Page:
Milo leans against the counter next to spilled coffee. As part of the therapeutic process, Patricia captures images of her surroundings that speak to her and her experience. Anxiety is contagious and Patricia found herself having anxiety about Milo’s anxiety.

  • Fish in the Sky.
    Milo and Kai dangle their feet above a Coi pond in Langkawi, Malaysia. Navigating Milo’s anxiety was very disorienting for our family and it turned our lives upside down. In a dance between light and darkness, playfulness and weight, we find our balance in this precarious moment.

  • Free to Be.
    Milo is confidently suspended in the air above his brother and dad. In his safe space, he feels free to explore and express himself openly. Only those close to him get to see him this way.

  • Beneath the Surface.
    On the left, Milo covers his face in distress. On the right a young plant displays its intertwining roots underneath fresh leaves. In nature, we often see the blooms of the plants without seeing what is going on under the surface. But while fragile, there is also strength in their resilience, just like children.

  • Roots.
    With arms and legs intertwined like the roots of a tree, dad plays with the boys in our home. As we look at our children, the lines blur of where we end and they begin.

  • Foliage.
    Milo (left) and Kai (right) embrace outside their home in Kuala Lumpur, Malaysia. Similar in stature and appearance but distinct in character, the brothers grow together like individual leaves collect to create foliage; appearing simultaneously mighty and delicate.

  • Pieces of Milo.
    Milo's images with his descriptions are taped to a piece of paper. Outside of our home, Milo is often not able to describe himself out loud. Using photography as a tool for communication, Noah explores pieces of himself that he wishes people knew.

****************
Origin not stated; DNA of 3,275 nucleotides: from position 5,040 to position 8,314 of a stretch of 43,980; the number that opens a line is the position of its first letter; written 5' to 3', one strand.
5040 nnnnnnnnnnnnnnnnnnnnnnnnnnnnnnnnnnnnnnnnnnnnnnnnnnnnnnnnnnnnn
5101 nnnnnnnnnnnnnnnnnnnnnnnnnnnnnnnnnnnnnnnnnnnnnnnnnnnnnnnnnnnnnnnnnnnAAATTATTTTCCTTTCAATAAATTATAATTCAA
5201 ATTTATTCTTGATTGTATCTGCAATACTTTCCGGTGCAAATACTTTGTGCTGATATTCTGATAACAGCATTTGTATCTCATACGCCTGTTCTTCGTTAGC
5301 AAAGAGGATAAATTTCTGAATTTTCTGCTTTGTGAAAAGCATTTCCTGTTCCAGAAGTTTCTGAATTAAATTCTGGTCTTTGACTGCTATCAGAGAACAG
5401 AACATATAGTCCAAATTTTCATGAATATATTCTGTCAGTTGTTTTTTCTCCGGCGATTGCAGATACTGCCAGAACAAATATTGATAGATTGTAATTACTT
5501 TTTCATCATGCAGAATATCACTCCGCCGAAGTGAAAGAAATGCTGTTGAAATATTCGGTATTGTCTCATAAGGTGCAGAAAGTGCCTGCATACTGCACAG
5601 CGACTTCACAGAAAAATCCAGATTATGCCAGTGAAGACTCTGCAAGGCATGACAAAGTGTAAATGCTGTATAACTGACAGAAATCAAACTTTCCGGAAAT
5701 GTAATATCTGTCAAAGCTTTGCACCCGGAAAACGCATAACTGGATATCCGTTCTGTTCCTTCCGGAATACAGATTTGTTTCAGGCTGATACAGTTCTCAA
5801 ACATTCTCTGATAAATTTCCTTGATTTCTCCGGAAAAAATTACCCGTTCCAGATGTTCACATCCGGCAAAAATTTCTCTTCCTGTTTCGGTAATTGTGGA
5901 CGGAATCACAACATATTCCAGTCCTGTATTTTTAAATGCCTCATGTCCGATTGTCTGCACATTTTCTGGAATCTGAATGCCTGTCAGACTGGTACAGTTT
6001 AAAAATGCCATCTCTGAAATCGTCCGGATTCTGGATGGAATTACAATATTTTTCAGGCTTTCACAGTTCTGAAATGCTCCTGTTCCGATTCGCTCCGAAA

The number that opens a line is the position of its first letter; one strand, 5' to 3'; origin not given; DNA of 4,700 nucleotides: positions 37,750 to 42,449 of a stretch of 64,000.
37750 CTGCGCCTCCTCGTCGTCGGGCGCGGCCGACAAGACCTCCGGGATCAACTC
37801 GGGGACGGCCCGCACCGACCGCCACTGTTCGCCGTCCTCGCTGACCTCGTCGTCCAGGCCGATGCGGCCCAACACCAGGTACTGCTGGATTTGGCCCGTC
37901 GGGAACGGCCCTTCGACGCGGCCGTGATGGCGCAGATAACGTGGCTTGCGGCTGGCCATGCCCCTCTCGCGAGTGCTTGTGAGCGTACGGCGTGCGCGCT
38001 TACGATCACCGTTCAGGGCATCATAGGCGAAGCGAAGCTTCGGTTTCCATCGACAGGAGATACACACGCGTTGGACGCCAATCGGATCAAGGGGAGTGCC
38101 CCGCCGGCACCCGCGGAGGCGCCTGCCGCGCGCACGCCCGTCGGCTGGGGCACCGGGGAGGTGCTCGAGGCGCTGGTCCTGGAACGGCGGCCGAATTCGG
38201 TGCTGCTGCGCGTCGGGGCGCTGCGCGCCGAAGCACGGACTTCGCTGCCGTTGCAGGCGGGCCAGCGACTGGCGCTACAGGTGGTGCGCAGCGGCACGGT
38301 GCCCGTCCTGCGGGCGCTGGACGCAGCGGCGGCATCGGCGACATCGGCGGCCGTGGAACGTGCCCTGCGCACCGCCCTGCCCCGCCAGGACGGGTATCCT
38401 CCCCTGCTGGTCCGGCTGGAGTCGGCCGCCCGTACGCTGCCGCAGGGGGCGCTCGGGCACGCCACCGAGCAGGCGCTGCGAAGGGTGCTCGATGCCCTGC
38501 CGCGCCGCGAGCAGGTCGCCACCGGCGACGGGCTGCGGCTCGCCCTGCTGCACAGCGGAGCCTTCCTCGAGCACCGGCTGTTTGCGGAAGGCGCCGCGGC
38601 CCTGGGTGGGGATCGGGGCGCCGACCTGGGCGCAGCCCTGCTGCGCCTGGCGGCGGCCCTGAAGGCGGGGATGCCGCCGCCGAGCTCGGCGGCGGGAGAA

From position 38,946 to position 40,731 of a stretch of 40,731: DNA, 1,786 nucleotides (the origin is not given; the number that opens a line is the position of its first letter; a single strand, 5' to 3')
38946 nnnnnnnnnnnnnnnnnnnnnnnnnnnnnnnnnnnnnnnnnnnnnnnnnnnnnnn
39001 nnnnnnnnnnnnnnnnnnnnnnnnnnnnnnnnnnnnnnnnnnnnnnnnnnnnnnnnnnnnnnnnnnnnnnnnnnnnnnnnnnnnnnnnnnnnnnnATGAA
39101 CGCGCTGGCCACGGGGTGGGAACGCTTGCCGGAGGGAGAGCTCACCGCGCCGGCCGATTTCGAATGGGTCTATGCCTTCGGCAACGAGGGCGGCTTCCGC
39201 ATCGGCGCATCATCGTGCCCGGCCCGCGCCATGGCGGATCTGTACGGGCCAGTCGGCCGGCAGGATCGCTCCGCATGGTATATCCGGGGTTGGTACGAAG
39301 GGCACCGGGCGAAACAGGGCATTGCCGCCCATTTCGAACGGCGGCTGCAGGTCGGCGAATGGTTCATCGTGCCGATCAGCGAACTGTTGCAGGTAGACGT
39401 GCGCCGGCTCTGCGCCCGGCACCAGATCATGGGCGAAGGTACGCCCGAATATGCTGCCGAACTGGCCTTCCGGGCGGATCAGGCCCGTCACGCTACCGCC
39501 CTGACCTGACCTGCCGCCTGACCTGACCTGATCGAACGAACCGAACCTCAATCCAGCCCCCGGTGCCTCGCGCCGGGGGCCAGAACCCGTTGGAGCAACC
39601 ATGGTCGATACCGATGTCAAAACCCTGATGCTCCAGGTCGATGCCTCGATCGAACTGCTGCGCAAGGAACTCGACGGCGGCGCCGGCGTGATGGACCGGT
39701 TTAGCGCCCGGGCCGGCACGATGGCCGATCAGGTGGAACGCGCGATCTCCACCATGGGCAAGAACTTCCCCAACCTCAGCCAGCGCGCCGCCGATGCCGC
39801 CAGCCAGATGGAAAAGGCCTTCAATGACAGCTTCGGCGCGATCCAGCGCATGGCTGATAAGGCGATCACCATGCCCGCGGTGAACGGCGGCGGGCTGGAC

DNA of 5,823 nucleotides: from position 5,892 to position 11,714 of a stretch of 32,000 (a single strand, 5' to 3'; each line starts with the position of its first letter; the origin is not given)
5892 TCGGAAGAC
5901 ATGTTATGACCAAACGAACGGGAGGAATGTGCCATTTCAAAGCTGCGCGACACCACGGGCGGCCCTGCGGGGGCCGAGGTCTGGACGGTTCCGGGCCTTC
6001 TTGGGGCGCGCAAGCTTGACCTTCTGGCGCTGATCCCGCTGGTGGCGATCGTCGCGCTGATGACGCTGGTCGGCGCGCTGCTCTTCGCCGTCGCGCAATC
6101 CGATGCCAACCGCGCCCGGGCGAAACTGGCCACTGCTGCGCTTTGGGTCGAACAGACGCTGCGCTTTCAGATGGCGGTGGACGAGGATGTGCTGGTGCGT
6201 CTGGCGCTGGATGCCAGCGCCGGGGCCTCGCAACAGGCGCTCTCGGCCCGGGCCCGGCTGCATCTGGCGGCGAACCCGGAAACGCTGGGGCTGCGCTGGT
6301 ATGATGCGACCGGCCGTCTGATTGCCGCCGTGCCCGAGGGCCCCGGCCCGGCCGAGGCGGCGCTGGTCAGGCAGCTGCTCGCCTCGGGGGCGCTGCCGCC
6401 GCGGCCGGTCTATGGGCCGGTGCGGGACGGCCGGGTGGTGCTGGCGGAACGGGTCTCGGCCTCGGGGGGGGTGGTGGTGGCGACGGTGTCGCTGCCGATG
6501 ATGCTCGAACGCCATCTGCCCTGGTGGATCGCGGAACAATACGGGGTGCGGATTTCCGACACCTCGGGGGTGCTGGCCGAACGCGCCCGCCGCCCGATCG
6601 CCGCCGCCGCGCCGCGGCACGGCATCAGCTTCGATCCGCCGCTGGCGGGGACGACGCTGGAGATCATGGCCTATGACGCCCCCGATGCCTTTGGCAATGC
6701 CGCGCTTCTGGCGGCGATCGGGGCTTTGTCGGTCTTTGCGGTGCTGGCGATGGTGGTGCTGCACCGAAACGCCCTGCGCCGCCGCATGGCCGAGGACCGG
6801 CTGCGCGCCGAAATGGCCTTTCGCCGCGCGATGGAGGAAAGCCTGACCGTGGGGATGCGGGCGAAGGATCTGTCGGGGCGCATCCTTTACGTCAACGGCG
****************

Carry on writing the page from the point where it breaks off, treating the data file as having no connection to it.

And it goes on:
• Clouds.
    Milo (right) and Kai gaze into a lake near our home in Kuala Lumpur. In the past year, we have been drawn into nature for healing. We learn how to slow down, how to observe and how to let go.

  • Weaving History.
    On the left, a photo of Milo and a photo of his father as a child are weaved together. On the right, father and son embrace. While not well understood, Selective Mutism is thought to be genetic, with anxiety running in the family. Naturally, we see reflections of ourselves in our children - the good and the bad.

  • Kai.
    Kai (right) embraces his brother protectively. For an entire year, Kai mimicked Milo's behaviour by abstaining from speaking at school. As both an act of solidarity as well as a response to feelings of exclusion, Kai reflects on himself in this new space. Eventually he transitioned to the role of interpreter and protector.

  • Childhood Dreams.
    Milo licks a popsicle in a moment of pure unselfconscious joy. As part of the polarity inherent in Selective Mutism, Patricia aims to show the side of Milo that only those closest to him get to witness.

  • Shades of Green.
    On the left, an image of Milo’s stuffed rabbit, on the right, Milo floating in the swimming pool. Milo played with a green filter on the Instax to capture his rabbit in a happy mood. On the other side, the swimming pool has become a sanctuary for Milo to gain confidence and find calm.

  • A Long Road.
    Milo hides his face under a parenting book about child anxiety. Receiving the diagnosis of Selective Mutism was only the beginning of a long road. Creating a network of support and becoming an advocate for his needs on a daily basis consumes an enormous amount of time and energy.

  • Brothers.
    Milo and Kai lock eyes while they play. Together, they have built an imaginary world that nobody else is a part of. Their rules govern their play, their stories shape their experiences and their characters become a part of themselves. Together they navigate imagination and reality with a close bond only brothers can have.

  • A Family Portrait.
    A family portrait in bed. Mutism is only one of many manifestations of anxiety but an almost universal symptom is an inability to sleep. For Milo, sleep is often illusive and to cope, we have spent countless sleepless nights all squeezed together in our bed.

  • Rainbows and Shadows.
    In the image on the left, Milo (back) and Kai pose in our home in Kuala Lumpur to capture the rainbows that appear in our home. On the right, Milo's image captures our shadows outside our home. When we pay attention, the fluctuations between light and darkness appear.